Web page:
Compare Wood, Aluminium and uPVC
Wooden, Aluminium or uPVC doors and windows?
Advice on comparing wood, aluminium and uPVC windows and doors.
Invaluable information on making the choice when it comes to the decision. Be informed, and ask us for more information if needed!
Deciding which medium to use when it comes to windows and doors needn’t be confusing. In South Africa, we currently have the choice of wood, aluminium and uPVC. All three of these have benefits that one needs to consider but, ultimately, it comes down to personal taste, fenestration and budget. If you are having trouble deciding, have a look at the pros and cons of wood, aluminium and uPVC below to help you make an informed choice.
Wooden windows and doors offer warmth and beauty. As with most natural elements used in building our homes, wood requires attention and care. If treated correctly, wood will last for many years. It is very important to ensure that your wooden windows and doors are sealed with the correct product, in the correct manner, BEFORE installation. Paying attention to this detail will ensure that your wooden windows and doors last and last. Windows made from quality timbers by specialist joineries are hard to beat on most levels.
Advantages of wood:
- Wood is aesthetically Pleasing
- Wooden doors and windows can be customised
- Wood has good natural insulation properties
- Wooden doors and windows are energy efficient
- Wooden doors and windows come in a variety of finishes
- Wood is stylish
Disadvantages of wood:
- Wooden doors and windows require regular maintenance
- Wood is more expensive than aluminium after glazing and painting or varnishing
and wooden doors.
Aluminium is the ideal medium for windows and doors in South African homes. Aluminium is available in an unlimited range of colours and sizes and won’t break the bank either! Aluminium windows and doors are durable and weather resistant and require very little maintenance. When installed correctly, aluminium windows and doors will meet all your environmental regulations. Heat loss can be kept to a minimum with the correct glazing choice for your aluminium windows and doors.
Advantages of aluminium:
- Aluminium is currently the most cost-effective option on the SA market.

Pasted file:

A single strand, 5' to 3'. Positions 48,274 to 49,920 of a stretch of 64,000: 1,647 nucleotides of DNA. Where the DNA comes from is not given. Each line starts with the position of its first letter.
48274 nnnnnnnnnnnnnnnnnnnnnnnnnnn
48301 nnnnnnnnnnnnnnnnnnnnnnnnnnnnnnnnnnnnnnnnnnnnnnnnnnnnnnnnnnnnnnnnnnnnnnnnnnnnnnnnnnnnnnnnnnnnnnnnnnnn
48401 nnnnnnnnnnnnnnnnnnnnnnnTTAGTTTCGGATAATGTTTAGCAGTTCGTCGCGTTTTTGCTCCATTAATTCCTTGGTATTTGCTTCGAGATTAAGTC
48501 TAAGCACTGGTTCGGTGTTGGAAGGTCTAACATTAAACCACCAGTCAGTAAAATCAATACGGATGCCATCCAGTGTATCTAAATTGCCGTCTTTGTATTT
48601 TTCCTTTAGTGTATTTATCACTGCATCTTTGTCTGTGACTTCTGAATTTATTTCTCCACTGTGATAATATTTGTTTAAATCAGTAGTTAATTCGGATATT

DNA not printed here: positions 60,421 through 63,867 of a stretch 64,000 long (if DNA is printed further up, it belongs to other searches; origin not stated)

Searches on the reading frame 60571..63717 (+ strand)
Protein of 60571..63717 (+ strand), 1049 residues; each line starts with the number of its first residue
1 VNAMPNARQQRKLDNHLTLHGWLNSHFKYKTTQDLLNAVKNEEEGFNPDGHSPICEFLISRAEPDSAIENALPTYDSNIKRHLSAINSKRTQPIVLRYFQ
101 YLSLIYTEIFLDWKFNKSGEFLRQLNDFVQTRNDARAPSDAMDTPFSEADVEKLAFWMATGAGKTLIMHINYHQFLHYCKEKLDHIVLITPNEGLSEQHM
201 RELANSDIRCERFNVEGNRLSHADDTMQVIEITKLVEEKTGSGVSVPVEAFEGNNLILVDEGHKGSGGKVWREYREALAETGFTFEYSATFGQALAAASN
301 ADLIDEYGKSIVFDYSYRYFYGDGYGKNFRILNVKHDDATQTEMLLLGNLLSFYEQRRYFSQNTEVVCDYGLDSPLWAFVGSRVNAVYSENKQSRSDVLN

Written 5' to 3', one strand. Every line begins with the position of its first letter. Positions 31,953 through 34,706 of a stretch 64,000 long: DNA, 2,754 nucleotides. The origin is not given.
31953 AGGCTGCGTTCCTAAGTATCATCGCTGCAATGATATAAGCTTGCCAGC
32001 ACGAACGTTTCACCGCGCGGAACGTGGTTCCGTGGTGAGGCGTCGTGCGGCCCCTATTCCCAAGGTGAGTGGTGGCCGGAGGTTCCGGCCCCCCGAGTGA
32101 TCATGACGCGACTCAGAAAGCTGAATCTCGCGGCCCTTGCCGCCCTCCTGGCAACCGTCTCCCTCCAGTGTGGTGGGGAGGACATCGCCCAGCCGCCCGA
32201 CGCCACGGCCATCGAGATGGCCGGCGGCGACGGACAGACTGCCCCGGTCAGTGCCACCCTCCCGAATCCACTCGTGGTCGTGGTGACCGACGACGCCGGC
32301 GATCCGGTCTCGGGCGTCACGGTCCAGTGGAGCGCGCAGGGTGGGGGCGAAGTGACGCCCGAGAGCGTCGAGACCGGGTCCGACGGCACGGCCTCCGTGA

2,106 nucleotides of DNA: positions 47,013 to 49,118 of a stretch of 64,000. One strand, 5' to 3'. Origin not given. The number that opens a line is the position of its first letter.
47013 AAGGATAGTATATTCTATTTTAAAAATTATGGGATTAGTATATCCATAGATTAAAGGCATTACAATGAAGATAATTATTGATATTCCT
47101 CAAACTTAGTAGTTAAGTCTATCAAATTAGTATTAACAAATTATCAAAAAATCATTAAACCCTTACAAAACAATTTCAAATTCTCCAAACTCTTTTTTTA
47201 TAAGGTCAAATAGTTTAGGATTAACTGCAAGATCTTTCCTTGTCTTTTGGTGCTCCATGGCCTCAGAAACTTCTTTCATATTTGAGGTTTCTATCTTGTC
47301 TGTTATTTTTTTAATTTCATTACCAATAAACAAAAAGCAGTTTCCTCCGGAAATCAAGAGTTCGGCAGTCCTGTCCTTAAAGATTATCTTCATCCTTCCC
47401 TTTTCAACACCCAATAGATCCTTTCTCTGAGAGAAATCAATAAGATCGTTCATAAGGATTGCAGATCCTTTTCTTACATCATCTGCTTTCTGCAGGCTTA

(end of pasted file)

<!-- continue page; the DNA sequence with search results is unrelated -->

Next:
- Aluminium doors and windows are customisable – particularly for unusual openings
- Aluminium comes in 4 standard colour options and an endless variety of custom colours
- Aluminium windows and doors are easy to install
- Aluminium is virtually maintenance free
- Aluminium windows and doors have a modern, streamlined design
- Aluminium will not rot or perish
Disadvantages of aluminium:
- Aluminium insulation properties are dependent on glazing selected
and aluminium doors.
uPVC windows and doors
uPVC (unplasticised polyvinyl chloride) is relatively new to the South African building industry as a material for windows and doors, but has been used in Europe for many years. The energy rating when using uPVC is very advantageous and it has excellent insulating qualities - particularly in acoustic environments. At the moment, painted uPVC windows and doors are expensive in SA but, if you are choosing white for your windows and doors, this will be very competitive if comparing like with like (same sections, hardware choice and quality) to wood and aluminium.
Advantages of uPVC:
- uPVC has excellent insulation properties resulting in high energy efficiency.
- uPVC windows and doors come in many attractive designs.
- uPVC windows and doors carry long warranties
- uPVC windows and doors offer a tilt and turn option
- uPVC is maintenance free
- uPVC extrusions can be recycled
Disadvantages of uPVC:
- At the moment, uPVC windows and doors are seen to be more expensive than wood and aluminium in South Africa, since the way these products are compared by the layman is usually flawed. There are more cost effective rranges available, and these offer a reasonable alternative.
- Painting of uPVC window and door frames pushes the price up considerably. For this reason, customers are limited to white if they choose uPVC.
- There are size limitations to uPVC windows and doors. They are less customisable than wood and aluminium windows and doors, but offer options not available in aluminium, such as french windows with no vertical mullions to break the view once open.
In summary, your final choice, when selecting windows and doors should be made with personal taste in mind. Wood, aluminium and uPVC options all have pros and cons, so the priority would be to select a quality product and an experienced installer.